In terms of check-ins, Da Prato said managers are expected to informally check in regularly during a new employee’s first month to see how they are doing and support as needed beyond that from their mentor. After a month on the job, managers conduct a formal check-in to see if the new employee feels comfortable on the job and to share feedback on the individual’s performance. The final check-in happens with Dialectica’s people and culture team a few months into the role; Da Prato said that team asks questions about “all levels of engagement” to get a full view of the employee’s onboarding experience.
“The feedback asked is structured during the check-in: manager, team, work environment, support received, tools and resources available, efficiency of the onboarding, etc.,” said Da Prato.
After an employee’s probationary period is over, assessments slowly switch from overall progress and learning to output and deliverables, based on KPIs for the role.
Finally, Da Prato said cultural alignment is a critical part of overall feedback for all employees—so much so that Da Prato added everyone is assessed against the company’s principles as they are a “big percentage of the equation for the Performance Reviews and a key part of the Promotion Criteria.” To make this measurement easier for everyone, Dialectica built a 360-degree feedback form with tailored questions for senior leaders evaluating new grads that translate “how our values should be lived by them based on their level of contribution and responsibility.”
“How is the person starting to integrate themselves into our culture?” said Da Prato. “Do they have the curiosity and take initiative? Things like that.”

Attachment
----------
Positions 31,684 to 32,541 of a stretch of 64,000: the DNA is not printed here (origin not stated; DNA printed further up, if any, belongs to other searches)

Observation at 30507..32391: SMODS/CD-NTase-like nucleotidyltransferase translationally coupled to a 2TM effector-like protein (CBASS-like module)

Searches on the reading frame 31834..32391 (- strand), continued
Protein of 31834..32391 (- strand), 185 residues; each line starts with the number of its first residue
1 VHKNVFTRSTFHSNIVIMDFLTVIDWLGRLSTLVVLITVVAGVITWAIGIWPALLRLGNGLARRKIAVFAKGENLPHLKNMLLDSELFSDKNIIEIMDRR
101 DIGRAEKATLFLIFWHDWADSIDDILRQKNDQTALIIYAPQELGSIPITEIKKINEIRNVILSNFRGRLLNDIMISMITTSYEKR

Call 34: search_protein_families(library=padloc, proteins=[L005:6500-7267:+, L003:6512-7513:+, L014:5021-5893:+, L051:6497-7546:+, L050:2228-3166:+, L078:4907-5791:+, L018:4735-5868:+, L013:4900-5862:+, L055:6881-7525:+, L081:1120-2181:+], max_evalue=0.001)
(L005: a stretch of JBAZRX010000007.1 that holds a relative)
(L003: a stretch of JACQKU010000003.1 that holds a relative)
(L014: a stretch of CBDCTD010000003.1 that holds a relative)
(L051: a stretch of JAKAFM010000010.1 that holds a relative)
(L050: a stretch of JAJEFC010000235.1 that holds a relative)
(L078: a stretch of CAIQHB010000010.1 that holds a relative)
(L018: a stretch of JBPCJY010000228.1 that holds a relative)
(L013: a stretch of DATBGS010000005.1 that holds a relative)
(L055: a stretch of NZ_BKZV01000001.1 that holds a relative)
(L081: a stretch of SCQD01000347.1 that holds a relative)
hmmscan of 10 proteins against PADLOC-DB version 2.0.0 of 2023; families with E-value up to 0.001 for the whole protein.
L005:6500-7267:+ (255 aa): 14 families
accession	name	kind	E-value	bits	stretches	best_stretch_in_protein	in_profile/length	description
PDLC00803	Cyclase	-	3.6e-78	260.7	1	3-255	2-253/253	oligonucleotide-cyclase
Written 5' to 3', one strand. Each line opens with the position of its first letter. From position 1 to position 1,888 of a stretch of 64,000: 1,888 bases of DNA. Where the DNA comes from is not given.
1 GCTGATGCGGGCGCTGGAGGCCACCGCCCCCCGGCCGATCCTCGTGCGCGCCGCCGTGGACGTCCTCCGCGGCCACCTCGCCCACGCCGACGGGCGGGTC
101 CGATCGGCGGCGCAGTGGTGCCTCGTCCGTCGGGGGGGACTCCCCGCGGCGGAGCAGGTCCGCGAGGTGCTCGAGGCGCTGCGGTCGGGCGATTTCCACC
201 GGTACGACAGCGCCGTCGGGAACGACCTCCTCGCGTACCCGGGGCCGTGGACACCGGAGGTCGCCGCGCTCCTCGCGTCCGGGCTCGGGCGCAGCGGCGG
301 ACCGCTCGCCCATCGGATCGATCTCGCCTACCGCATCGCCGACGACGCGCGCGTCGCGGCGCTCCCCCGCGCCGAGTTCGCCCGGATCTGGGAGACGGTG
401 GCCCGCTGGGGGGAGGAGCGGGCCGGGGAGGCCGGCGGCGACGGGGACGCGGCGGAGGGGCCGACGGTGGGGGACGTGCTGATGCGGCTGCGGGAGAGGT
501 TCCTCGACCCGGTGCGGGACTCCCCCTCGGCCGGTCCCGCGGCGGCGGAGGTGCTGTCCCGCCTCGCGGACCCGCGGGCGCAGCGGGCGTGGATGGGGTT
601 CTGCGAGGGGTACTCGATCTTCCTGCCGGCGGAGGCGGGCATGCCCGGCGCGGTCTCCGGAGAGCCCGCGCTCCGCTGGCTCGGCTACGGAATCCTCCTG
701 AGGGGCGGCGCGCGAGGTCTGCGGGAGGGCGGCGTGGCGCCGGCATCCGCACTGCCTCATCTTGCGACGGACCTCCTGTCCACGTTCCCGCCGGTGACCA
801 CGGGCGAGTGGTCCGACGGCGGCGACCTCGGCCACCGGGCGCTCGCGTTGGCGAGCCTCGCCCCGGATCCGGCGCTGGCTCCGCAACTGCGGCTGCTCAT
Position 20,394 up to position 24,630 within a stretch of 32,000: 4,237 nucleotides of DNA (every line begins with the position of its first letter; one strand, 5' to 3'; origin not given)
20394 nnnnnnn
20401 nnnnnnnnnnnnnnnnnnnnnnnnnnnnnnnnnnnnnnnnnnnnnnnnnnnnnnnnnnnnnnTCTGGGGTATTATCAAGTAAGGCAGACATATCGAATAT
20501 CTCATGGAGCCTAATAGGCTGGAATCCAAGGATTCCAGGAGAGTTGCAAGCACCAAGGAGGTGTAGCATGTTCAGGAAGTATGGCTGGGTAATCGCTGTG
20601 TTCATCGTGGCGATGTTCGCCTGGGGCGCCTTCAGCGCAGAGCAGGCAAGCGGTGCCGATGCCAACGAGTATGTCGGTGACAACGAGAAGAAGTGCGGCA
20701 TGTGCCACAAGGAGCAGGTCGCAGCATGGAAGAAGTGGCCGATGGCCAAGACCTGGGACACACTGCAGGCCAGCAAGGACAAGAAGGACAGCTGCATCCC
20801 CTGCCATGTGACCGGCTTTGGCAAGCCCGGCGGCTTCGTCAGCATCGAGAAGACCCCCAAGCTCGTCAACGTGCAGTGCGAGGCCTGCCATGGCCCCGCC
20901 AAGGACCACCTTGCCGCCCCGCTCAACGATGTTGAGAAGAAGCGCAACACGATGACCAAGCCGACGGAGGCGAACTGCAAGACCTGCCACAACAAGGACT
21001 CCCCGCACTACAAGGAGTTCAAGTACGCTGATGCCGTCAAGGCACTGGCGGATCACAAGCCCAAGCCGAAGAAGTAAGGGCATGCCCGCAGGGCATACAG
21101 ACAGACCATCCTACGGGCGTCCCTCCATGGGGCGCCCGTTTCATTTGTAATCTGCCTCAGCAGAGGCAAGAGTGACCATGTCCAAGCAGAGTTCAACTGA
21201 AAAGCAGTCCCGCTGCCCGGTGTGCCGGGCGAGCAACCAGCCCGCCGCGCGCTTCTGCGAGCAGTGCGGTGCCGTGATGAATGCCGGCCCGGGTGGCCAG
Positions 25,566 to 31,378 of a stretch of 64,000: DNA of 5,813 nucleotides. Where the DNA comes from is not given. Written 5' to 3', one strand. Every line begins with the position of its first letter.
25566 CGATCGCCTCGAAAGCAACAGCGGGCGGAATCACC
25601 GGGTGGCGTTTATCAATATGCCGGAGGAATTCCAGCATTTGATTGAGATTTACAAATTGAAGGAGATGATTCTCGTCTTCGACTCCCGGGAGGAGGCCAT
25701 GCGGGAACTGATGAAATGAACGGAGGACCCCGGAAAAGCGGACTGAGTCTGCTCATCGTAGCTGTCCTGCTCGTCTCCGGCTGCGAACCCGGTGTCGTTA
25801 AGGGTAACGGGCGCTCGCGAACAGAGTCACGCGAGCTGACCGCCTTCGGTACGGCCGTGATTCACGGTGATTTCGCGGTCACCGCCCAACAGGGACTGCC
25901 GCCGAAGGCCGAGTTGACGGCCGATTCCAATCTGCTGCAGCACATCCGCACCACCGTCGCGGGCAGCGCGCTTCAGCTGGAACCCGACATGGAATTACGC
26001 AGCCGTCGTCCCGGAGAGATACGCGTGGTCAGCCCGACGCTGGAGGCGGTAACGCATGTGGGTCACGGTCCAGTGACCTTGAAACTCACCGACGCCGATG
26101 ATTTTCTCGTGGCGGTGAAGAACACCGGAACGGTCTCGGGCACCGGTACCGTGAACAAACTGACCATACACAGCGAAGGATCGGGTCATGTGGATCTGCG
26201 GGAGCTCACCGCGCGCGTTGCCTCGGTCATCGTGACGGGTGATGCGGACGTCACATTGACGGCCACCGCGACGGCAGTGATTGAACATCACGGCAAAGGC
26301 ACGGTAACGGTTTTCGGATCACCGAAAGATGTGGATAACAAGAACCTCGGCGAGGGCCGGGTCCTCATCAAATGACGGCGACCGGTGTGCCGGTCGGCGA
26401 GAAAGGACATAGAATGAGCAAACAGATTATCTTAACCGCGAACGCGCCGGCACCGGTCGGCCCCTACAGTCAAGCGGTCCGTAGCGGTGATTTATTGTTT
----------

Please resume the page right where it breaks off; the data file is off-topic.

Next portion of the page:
Finding and training new grads is one thing, but integrating them as valuable members of the team is crucial for retention—especially with Gen-Z talent, who disproportionately value interesting work and team connection.
Da Prato said Dialectica focuses its retention efforts on helping employees grow and support one another, which leads to new work opportunities. For example, as soon as an employee shows they can work autonomously, they are given the opportunity to coach other team members rather than just be an individual contributor. Another example is the company’s approach to additional training: Dialectica has a “mini-MBA” program that teaches soft skills and other transferable business skills employees can leverage throughout their whole career.
The final component of retention is career growth and opportunities, which Da Prato said can happen in two years or fewer at Dialectica compared to the 3-5 years required at many other client service consultancies. The speed of development, said Da Prato, comes from how much the company invests in training, citing the multiple Canadian employees who have already been promoted even though Dialectica’s Canadian office is only two years old.
At the same time, Da Prato is conscious to note that Dialectica doesn’t want to promote people before they are ready—instead, it’s about providing the right training when someone is ready and has become more “autonomous” in their role.
“For those people who want growth opportunities in new roles, it’s something that is definitely achievable and probably more achievable than in a bigger organization where there are fewer opportunities,” said Da Prato.
Photo courtesy of Dialectica.